It lends itself best to start-ups and niche businesses operating with smaller arrays of products and a specific target demographic. Often, their products are unique, eco-friendly, sustainable, fair-trade, etc. They sell the David and Goliath story—the conscientious small businesses versus mainstream corporations.
So as you’ve probably gathered, to succeed as a DTC brand, you’ll often need to commit to a cause. Consumers today want to support brands that do good in the world, and it’s what will likely inspire them to choose your DTC brand over a big-box store. If you’re wanting to go the DTC route, make your cause a part of your brand story and share it on your marketing channels.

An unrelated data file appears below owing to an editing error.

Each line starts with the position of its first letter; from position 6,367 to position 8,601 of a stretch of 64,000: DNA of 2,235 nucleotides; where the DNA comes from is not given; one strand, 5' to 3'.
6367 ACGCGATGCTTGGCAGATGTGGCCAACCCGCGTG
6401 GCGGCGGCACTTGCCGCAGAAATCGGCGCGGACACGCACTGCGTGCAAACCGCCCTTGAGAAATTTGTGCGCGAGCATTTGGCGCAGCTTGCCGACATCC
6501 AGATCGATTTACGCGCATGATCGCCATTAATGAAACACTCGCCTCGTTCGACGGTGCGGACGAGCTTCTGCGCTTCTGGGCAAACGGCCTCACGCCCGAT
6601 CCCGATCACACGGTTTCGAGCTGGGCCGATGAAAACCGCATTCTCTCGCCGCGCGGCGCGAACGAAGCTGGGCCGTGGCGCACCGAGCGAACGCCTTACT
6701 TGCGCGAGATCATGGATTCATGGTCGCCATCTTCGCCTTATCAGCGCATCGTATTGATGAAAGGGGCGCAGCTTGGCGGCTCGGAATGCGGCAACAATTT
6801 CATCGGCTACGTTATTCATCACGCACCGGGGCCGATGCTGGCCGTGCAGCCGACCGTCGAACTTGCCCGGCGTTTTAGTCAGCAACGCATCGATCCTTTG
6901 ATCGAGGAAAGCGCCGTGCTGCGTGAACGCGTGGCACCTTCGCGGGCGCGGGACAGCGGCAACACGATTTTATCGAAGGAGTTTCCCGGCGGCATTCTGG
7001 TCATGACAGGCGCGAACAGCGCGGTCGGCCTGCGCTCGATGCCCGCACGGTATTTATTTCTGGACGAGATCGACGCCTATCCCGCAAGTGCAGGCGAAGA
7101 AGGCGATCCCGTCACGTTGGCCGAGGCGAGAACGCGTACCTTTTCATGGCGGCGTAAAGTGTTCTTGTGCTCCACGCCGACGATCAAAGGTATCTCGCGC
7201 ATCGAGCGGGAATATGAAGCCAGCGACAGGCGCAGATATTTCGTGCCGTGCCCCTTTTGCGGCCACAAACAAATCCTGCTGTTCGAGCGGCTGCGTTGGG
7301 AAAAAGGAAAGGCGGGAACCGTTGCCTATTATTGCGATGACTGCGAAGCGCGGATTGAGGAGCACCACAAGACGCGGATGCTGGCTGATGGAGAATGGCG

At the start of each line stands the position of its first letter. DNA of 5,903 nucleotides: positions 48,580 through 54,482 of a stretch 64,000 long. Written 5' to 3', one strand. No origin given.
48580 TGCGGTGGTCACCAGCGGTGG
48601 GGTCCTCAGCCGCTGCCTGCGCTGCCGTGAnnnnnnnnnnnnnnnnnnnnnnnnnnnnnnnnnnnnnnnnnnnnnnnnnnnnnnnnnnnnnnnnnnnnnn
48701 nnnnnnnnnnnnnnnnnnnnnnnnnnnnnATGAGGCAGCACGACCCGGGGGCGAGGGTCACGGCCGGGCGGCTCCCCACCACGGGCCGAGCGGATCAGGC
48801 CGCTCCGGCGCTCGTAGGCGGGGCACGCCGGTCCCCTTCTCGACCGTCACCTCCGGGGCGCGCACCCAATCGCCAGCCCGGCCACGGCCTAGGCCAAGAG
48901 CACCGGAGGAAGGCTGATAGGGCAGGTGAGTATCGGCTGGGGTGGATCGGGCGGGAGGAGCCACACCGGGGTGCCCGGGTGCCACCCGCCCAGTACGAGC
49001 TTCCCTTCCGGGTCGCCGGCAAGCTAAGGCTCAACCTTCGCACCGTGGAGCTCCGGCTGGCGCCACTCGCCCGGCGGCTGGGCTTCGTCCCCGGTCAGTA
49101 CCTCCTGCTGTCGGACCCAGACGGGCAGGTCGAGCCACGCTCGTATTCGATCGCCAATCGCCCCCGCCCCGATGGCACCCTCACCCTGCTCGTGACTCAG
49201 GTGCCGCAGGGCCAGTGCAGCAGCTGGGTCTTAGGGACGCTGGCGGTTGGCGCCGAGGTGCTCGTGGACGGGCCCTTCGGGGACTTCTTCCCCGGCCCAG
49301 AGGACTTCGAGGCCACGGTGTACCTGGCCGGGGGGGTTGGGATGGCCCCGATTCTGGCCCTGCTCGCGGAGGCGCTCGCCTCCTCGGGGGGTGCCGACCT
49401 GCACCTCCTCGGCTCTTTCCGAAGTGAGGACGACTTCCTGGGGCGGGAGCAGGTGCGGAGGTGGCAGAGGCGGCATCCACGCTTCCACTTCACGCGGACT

50 DTC Brands & What You Can Learn From Them
We’ve compiled a list of some of the top 50 DTC brands. These businesses encapsulate DTC’s heart—they all capitalize on specific niches with an interesting twist. Interestingly, the majority of these examples have the following in common:
- They have smaller product catalogs than traditional retailers
- They avoid mainstream manufacturing
- They appeal to younger generations by evidencing their ethical supply chains and using their brand’s story to connect with their audience
So, without further ado, allow yourself to be inspired by these clever DTC brands.
JUDY sells emergency preparedness kits and primarily caters to a niche, younger audience with their branding and marketing. Their storefront boasts a next-gen design using modern language, crystal clear product imagery, and a bold orange color scheme.
In terms of their DTC strategy, JUDY harnesses the power of SMS text messaging to engage customers, send emergency alerts, offer ongoing updates, and provide useful videos.